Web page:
P2PNet has managed to grab hold of the RIAA's tax documents for the last few years, and they make for some very entertaining reading
. According to the RIAA’s disclosure form for just 2008, the outfit paid its lawyers more than $16,000,000 to recover $391,000 from P2P music traders. Between 2006 and 2008, the RIAA paid (mostly to lawyers) about $64 million
to hunt down and threaten file sharers -- a process which only netted around $1.4 million (which didn't go to artists, of course).
All the while, the RIAA's six figure (or more) executives were busily giving themselves significant raises. For example, RIAA boss Mitch Bainwol pulled in more than $2 million in compensation in 2008, a cool half a million more than the RIAA's "let's vilify potential customer" campaign netted that entire year. RIAA president Cary Sherman pulled down a cool $984,615 in 2007, rising to $1,331,747 in 2008.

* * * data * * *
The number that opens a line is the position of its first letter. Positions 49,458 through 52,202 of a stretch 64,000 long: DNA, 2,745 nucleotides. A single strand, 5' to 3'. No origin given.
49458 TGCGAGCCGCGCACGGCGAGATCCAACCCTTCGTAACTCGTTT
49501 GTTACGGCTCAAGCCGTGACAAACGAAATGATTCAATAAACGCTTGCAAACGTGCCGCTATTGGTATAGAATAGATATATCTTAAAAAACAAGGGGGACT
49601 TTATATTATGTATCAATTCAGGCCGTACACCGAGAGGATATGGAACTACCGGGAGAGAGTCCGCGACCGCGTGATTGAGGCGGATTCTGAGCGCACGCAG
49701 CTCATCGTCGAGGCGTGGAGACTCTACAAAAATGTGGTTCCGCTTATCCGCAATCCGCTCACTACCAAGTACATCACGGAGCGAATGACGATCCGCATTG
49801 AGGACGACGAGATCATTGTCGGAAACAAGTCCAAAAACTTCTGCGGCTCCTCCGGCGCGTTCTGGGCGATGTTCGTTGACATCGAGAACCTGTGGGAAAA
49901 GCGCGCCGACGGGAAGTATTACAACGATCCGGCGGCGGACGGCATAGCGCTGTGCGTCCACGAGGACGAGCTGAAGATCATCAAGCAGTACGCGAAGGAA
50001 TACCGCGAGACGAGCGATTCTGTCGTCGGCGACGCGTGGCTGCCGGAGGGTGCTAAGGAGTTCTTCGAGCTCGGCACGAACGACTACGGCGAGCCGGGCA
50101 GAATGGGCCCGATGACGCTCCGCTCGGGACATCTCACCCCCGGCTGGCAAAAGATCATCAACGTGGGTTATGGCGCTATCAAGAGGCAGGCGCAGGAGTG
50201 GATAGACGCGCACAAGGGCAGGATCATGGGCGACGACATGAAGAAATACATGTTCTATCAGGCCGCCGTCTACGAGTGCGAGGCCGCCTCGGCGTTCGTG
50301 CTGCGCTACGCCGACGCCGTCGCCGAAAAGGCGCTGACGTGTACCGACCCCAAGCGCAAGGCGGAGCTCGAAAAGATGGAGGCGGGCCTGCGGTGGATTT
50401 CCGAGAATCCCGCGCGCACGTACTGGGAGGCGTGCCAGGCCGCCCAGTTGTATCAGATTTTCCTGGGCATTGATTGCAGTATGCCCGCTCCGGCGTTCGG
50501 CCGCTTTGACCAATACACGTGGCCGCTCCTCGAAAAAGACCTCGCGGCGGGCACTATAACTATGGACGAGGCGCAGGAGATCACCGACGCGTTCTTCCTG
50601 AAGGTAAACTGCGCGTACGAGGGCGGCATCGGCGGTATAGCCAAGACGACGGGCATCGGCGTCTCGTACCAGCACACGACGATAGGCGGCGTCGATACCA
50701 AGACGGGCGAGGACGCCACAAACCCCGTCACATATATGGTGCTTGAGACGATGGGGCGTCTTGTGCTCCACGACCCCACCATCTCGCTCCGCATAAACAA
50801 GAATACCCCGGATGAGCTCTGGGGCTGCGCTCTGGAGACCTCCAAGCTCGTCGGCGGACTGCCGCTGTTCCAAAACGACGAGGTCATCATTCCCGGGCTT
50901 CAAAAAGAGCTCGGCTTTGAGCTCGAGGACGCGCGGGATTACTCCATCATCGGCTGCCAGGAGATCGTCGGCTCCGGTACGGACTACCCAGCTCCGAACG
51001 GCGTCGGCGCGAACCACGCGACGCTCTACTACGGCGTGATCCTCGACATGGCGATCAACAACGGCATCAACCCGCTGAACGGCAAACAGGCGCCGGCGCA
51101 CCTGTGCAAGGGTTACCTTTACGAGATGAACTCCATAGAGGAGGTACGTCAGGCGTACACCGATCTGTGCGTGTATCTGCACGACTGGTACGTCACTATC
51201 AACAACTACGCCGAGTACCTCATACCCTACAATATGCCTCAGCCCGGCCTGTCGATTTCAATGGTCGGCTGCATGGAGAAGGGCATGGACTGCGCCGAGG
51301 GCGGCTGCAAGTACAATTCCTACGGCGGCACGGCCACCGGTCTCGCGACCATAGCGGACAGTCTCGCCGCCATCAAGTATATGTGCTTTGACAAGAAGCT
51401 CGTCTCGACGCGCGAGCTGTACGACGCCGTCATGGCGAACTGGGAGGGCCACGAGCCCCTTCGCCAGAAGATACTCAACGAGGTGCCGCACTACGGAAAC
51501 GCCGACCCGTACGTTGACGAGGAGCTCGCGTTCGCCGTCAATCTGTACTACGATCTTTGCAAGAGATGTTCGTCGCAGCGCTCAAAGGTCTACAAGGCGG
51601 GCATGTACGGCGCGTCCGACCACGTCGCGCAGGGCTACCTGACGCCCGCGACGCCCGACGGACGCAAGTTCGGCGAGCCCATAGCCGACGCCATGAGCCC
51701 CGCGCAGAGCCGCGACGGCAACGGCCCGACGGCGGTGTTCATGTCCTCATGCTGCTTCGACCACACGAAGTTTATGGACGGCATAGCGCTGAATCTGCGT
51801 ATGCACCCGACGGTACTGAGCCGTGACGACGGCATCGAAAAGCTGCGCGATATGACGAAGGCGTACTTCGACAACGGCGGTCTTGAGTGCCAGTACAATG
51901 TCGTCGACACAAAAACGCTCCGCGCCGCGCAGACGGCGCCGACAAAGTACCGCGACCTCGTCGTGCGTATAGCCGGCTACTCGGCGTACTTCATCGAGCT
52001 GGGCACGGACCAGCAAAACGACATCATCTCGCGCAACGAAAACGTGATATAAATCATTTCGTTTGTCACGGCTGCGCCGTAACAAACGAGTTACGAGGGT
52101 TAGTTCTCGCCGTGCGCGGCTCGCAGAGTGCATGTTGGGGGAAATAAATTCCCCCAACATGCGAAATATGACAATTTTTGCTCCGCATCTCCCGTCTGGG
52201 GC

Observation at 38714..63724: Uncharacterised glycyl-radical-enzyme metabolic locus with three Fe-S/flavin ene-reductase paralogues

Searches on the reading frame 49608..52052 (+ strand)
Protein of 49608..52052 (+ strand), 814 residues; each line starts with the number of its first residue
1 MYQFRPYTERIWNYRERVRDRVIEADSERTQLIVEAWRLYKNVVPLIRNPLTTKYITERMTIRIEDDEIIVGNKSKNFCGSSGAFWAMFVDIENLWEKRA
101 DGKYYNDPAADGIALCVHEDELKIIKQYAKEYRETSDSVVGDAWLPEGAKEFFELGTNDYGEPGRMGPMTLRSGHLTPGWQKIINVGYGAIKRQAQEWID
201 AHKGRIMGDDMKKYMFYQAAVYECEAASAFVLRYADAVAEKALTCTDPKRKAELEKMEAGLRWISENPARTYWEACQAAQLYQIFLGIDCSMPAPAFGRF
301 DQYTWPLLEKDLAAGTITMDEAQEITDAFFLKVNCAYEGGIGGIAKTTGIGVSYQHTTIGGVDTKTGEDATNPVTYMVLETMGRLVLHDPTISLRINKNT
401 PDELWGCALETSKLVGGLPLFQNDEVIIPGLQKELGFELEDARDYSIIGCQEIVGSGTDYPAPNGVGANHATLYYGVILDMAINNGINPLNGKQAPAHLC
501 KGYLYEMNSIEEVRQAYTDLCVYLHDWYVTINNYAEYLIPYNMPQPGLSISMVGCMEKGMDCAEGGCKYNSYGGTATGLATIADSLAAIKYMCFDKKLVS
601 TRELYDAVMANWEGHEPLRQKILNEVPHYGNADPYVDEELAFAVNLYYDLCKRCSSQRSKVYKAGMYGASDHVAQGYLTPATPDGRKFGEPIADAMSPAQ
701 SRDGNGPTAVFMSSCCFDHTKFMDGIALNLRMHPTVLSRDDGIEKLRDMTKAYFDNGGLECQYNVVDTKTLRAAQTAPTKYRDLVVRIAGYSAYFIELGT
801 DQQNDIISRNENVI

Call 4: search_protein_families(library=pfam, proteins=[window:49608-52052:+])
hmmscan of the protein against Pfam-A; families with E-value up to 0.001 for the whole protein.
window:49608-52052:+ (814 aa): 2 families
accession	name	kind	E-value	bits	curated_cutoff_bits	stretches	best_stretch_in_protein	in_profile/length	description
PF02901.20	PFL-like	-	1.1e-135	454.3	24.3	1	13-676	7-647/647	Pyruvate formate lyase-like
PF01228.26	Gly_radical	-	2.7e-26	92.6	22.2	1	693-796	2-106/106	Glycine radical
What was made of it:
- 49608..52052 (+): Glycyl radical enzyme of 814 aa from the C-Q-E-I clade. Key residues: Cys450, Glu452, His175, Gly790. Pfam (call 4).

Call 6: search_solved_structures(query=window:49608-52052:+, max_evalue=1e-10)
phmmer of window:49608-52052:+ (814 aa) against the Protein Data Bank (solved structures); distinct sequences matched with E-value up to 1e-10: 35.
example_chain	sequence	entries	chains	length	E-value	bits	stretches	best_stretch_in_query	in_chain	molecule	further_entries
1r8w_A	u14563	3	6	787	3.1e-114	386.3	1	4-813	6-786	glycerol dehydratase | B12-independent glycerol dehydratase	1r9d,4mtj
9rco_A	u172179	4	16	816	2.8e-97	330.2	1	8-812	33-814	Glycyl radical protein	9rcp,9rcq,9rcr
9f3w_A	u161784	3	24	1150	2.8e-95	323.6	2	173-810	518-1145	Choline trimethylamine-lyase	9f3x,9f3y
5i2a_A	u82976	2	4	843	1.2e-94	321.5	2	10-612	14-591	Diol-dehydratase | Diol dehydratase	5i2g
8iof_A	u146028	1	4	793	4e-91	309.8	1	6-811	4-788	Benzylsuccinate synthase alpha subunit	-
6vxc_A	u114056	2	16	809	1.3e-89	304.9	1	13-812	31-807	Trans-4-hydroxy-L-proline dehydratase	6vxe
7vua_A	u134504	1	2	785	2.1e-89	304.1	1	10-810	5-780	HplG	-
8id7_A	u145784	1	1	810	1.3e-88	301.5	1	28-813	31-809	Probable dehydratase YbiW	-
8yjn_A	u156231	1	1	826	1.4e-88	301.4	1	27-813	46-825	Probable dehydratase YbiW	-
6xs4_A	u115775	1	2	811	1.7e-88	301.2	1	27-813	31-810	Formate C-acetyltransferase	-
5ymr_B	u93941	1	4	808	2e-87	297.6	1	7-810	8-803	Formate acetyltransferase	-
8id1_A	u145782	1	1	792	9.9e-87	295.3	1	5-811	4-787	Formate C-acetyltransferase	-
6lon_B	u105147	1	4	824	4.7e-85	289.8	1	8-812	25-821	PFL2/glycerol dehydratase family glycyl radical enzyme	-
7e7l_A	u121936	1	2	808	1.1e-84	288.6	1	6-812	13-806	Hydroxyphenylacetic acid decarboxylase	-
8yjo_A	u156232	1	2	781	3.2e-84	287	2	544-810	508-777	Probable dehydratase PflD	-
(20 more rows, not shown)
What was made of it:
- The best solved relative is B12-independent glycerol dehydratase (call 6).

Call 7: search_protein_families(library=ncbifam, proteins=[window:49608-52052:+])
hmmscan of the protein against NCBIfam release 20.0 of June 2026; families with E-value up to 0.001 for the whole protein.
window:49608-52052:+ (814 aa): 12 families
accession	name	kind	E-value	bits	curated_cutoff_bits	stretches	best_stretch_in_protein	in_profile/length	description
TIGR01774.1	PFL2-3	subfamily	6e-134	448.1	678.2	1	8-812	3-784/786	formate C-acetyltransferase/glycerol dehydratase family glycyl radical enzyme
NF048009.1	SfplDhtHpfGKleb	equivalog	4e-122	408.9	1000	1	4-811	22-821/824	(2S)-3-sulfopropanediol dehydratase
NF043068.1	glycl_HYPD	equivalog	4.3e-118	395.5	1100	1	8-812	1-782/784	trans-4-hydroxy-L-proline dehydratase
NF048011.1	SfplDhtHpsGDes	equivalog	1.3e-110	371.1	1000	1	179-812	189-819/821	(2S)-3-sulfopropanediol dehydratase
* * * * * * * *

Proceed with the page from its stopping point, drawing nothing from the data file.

Granted, this isn't factoring the massive negative energy public relations pulsar the RIAA creates by engaging in actions that make the entire planet loathe the major recording labels (like suing grandmas, or convincing ISPs to threaten service termination
for downloading a song). Imagine though, for a moment, what kind of innovative content broadband distribution piracy alternatives these funds could have helped create?